In this quick tutorial you'll learn how to draw an Arctic Lemming in 6 easy steps - great for kids and novice artists.
The images above represent how your finished drawing is going to look and the steps involved.
Below are the individual steps - you can click on each one for a High Resolution printable PDF version.
At the bottom you can read some interesting facts about the Arctic Lemming.
Make sure you also check out any of the hundreds of drawing tutorials grouped by category.
How to Draw an Arctic Lemming - Step-by-Step Tutorial
Step 1: Let's draw an Arctic lemming! For the head, trace a small hump, then trace a bumpy slope. Finish the line by tracing a short curve across the bottom for the chin.
Step 2: Trace a small line for the mouth and a circle for the nose. Trace another circle for the eye, and a small curved line beneath it. Trace two ovals right alongside each other for the ear. But be careful! Don't close it!
Step 3: Along the back, trace a long humped line that curls toward the front. Trace a line along the front, right beneath the chin. There's the body!
Step 4: Draw the front leg by tracing just the sharp claws to start. From there, trace a line across the bottom.
Step 5: Trace the other front leg just behind it, exactly like you drew the first leg.
Step 6: Draw the hind leg, now, by tracing a deep and wide letter U. Add the claws at the end of the U. Your Arctic lemming is now done! Arctic lemmings are small rodents native to the Arctic Circle, which spans from Alaska to Siberia. They live alone in underground burrows, which is where they also stay to keep warm and to hide from predators. There are more than 100 species of lemmings!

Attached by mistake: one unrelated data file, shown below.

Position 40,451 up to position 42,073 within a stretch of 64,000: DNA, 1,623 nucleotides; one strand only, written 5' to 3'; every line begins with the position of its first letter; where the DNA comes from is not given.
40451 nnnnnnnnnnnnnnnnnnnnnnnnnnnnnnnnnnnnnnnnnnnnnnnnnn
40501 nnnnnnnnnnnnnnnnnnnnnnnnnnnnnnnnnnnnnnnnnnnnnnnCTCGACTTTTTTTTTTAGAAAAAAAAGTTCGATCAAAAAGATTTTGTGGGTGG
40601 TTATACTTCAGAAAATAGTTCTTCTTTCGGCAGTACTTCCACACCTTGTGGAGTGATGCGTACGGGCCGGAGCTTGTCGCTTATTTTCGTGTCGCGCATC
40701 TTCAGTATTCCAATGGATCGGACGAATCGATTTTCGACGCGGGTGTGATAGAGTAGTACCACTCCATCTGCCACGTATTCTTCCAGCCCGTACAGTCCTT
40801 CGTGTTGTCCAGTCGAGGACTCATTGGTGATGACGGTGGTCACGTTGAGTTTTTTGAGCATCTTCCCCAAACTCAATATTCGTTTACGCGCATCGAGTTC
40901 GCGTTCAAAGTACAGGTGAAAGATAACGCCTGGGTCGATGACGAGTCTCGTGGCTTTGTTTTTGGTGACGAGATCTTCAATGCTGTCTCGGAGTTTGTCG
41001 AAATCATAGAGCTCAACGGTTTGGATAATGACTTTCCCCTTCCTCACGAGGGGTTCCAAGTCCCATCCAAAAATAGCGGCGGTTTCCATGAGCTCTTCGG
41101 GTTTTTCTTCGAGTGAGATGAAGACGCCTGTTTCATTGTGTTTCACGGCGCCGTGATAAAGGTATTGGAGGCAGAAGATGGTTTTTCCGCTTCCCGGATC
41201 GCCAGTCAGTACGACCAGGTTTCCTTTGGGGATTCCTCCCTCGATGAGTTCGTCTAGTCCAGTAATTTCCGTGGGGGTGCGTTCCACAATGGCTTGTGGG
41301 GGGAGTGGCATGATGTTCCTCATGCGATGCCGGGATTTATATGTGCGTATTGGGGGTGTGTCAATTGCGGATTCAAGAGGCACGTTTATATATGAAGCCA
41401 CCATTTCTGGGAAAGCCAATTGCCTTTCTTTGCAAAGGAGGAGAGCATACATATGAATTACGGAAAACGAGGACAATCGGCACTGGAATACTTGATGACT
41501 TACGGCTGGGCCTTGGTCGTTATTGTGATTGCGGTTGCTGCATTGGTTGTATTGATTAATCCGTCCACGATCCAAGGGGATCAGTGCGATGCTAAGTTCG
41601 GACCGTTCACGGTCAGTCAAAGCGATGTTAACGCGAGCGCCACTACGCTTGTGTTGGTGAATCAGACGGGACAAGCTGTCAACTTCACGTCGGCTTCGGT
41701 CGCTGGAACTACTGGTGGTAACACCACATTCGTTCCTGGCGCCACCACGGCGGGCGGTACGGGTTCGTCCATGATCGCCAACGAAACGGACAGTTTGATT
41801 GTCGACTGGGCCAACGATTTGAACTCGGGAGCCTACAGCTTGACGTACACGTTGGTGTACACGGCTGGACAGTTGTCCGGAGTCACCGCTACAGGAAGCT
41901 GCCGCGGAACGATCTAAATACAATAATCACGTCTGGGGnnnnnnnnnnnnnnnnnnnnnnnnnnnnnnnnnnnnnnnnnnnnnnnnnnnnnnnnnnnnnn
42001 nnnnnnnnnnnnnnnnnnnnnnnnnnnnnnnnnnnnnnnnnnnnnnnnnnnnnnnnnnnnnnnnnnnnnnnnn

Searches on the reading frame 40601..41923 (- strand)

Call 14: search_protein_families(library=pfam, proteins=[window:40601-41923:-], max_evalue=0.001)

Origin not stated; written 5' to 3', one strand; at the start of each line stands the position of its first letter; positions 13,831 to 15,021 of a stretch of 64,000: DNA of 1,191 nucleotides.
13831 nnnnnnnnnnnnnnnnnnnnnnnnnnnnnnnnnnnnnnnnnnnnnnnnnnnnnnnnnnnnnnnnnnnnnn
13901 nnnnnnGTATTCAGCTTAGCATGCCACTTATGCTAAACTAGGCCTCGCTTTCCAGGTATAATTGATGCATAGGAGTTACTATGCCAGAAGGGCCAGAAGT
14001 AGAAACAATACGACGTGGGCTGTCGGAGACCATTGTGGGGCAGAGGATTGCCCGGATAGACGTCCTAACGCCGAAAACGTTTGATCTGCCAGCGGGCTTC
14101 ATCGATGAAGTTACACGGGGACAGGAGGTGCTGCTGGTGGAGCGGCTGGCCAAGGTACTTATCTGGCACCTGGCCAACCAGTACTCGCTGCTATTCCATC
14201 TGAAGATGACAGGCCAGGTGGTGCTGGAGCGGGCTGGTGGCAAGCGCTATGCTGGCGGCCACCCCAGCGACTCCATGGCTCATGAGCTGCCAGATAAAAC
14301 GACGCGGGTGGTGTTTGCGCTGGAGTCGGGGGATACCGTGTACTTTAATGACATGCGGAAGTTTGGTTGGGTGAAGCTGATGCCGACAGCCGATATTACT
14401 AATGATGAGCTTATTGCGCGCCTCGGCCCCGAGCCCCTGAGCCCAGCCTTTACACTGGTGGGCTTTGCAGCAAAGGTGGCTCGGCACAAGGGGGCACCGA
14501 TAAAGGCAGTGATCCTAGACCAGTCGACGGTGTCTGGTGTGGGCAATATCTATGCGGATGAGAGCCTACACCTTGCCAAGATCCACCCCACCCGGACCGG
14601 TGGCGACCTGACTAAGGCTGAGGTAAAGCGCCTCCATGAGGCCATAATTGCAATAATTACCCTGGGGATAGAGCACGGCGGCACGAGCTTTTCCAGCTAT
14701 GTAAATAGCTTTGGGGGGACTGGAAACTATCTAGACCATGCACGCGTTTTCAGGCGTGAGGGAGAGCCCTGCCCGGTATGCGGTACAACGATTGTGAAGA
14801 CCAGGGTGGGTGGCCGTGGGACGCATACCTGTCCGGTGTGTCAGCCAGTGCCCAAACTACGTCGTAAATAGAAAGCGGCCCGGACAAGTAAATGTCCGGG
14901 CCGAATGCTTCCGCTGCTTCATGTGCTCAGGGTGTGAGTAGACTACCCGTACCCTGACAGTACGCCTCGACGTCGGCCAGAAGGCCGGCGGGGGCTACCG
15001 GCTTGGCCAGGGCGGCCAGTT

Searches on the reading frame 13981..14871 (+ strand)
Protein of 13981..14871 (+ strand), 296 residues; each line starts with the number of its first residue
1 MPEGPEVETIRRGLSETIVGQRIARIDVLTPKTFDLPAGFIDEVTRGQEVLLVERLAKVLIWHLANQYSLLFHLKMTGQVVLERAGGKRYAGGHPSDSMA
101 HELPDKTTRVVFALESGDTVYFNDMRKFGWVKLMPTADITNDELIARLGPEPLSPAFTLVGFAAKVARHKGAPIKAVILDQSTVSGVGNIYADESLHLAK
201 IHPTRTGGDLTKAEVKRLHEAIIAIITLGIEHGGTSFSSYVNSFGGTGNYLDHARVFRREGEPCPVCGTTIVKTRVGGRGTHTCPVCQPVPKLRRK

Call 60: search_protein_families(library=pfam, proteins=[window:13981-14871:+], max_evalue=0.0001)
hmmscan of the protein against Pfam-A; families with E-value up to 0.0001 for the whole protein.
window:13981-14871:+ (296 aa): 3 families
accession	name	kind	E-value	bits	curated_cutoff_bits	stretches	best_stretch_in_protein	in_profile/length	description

Interesting Facts about Arctic Lemmings
Arctic lemmings, simply called lemmings, are small rodents native to the Arctic Circle, which spans from Alaska to Siberia. They live alone in underground burrows, which is where they also stay to keep warm and to hide from predators. There are more than 100 species of lemmings.
Did you know?
- Arctic lemmings are about 3 to 6 inches long. They weigh up to 4 ounces.
- They usually only live for a couple of years. Their size makes them easy prey.
- Their diet includes berries, leaves, roots, and bark.
- Their coat is usually brown or grey. Some species’ fur turn white in the winter.
- After about three weeks, females give birth to a litter of two to three babies. Mothers take care of their offspring until they are old enough to find their own food and dig their own burrows.
If there were too many lemmings in one area, people believed that lemmings committed mass suicide by jumping off cliffs so that the living lemmings would not have to compete for food or shelter. The truth is, however, that some lemming species migrate to other areas when their original habitat becomes overpopulated. Lemmings often drown while trying to cross bodies of water during the migration.